SAN RAFAEL (AP) — Democrat Jerry Brown and Republican Meg Whitman made statements about state spending, budgeting plans and other issues that didn’t quite match reality or were incomplete.
On the BUDGET:
Debate moderator Tom Brokaw referenced the recently signed California budget, which relies on rosy financial forecasts and questionable assumptions about revenue to bridge a $19 billion deficit. Both candidates claimed to have a better approach, but neither has offered specifics about how to close a deficit that is already forecast to be in the billions next fiscal year.
Whitman criticized Brown for his only specific pledge on the budget, to cut the governor’s office budget by 10 percent to 15 percent. She noted correctly that it would amount to less than $3 million, or a fraction of the anticipated deficit. But she incorrectly claimed to have her own detailed plan.
“I’ve got a very detailed plan. I think that’s part of leadership. You have to say what you think is a plan to get California on track,” Whitman said.
Whitman has offered proposed cuts and general ideas about how to reform state government, but has not released a budget plan. For example, she has said she would cut 40,000 state government positions but has not detailed where or how.
Brown also offered only generalities, saying he wanted to bring all 120 state legislators together shortly after the November election, then “take it on the road.”
“I think we have to articulate in a very clear way what is California government? What do we want in our schools and our prisons and our highways and our waterways?”
On BROWN’S RECORD as governor from 1975-83:
Whitman accused Brown of offering a “half-answer and therefore a dishonest answer” when he said taxes decreased during his tenure as governor, jobs increased and that government regulations have expanded since he left office. But each candidate told only half the story.
Whitman claimed that unemployment nearly doubled to what was then a record 11 percent under Brown’s leadership; unemployment initially fell after Brown took office, but later rose as the nation entered a recession.
“And that’s the kind of half-answer that’s the reason that people don’t trust politicians. And spending went up by 120 percent,” Whitman added.
But Whitman has acknowledged that the 120 percent number she has used in the campaign fails to account for California’s population growth and inflation during that time. The Associated Press previously reported that actual state spending rose 12.3 percent during Brown’s tenure—a fraction of Whitman’s claim and about the same as that of his immediate predecessor, Republican Gov. Ronald Reagan.
Moderator Tom Brokaw interjected to note that Brown’s tenure ended in the midst of a nationwide recession, noting that four states that had Republican governors at the time had higher unemployment rates then.
On CAMPAIGN SPENDING:
Brown said he will not be beholden to public employee unions, which are among his campaign’s largest contributors and have spent nearly $20 million on his behalf. Whitman has given her campaign $142 million from her own fortune, which she said makes her independent of special interest groups.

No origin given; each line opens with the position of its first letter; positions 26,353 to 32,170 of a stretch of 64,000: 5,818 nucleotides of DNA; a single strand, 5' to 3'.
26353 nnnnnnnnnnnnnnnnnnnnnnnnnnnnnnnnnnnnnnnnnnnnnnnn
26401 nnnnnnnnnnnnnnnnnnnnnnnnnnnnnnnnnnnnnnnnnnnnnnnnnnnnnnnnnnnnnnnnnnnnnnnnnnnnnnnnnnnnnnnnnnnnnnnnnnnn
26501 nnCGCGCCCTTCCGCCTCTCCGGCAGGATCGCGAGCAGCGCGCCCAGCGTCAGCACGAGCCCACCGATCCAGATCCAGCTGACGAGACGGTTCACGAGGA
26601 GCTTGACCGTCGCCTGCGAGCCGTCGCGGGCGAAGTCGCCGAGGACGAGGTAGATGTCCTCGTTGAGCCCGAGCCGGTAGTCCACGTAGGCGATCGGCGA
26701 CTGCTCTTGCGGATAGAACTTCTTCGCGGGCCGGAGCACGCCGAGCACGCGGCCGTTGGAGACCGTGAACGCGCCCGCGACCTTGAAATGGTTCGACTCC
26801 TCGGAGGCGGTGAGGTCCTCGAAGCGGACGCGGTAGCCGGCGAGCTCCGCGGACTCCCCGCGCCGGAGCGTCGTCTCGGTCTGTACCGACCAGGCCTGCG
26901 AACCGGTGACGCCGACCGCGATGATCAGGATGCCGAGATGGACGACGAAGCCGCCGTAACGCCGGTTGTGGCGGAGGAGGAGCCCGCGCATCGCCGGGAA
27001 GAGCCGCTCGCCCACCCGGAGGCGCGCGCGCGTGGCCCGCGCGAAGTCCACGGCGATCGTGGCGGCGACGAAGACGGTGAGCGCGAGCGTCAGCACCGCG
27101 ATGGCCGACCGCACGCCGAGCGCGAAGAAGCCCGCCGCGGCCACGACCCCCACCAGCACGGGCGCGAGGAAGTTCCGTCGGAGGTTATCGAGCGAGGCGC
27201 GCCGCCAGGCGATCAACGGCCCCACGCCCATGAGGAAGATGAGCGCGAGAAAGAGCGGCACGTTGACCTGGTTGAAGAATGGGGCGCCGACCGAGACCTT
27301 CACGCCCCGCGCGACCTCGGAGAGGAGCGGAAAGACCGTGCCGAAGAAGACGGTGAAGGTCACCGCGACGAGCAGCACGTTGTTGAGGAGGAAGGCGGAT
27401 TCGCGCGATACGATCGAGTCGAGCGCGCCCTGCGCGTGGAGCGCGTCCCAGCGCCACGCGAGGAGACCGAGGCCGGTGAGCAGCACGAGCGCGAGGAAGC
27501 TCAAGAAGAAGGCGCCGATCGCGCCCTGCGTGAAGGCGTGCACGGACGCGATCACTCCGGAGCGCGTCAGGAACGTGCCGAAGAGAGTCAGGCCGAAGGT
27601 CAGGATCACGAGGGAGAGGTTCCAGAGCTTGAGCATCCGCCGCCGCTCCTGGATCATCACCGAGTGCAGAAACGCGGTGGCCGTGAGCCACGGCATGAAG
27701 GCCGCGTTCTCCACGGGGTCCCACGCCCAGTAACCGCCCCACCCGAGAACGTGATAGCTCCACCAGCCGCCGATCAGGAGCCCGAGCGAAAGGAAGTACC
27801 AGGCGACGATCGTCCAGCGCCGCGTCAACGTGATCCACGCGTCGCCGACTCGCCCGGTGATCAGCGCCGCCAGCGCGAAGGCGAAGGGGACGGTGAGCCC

“I’m up against some pretty big entrenched interests,” Whitman said, adding that if elected, she would go to the state capital “with no strings attached.”
However, Whitman has taken in nearly $30 million from outside sources, many of whom have ties to the corporate world she inhabited before her recent interest in politics. In addition, an independent group affiliated with the Los Angeles police union has spent more than $1.2 million in ads supporting her.
Brown said he stood up to unions as governor, vetoing proposed pay raises for public employees. But he also signed mandatory collective bargaining legislation in 1976 that dramatically boosted union clout, making him wildly popular with unions to this day.
He noted that some unions have opposed him in his previous runs for public office.
On the CAPITAL GAINS tax:
Whitman has proposed eliminating California’s capital gains tax, which primarily benefits the wealthy, as a way to revive the state’s economy.
“The capital gains tax, the tax he likes so much, is a tax on jobs, tax on creators and tax on investments. If we eliminate this capital gains tax, what you’ll see is more jobs, more businesses, more tax revenues,” said Whitman, a billionaire.
Brown says doing so would worsen the state’s budget deficit, forcing even more cuts to state programs.
The budget relies heavily on income taxes, which are volatile. That includes anywhere from $2.6 billion to $10.8 billion a year in capital gains taxes in the last decade when individuals sold stocks, real estate investments and other assets, according to the state Franchise Tax Board.
Whitman has not proposed a way to plug the budget hole that could be left by eliminating the tax. Instead, she says the state would reap the benefits of increased economic activity as wealthy people spend more.
Brown countered that people who make $500,000 or more a year would save the most from the cut, “and there’s not one guarantee they’ll spend that money in California.”
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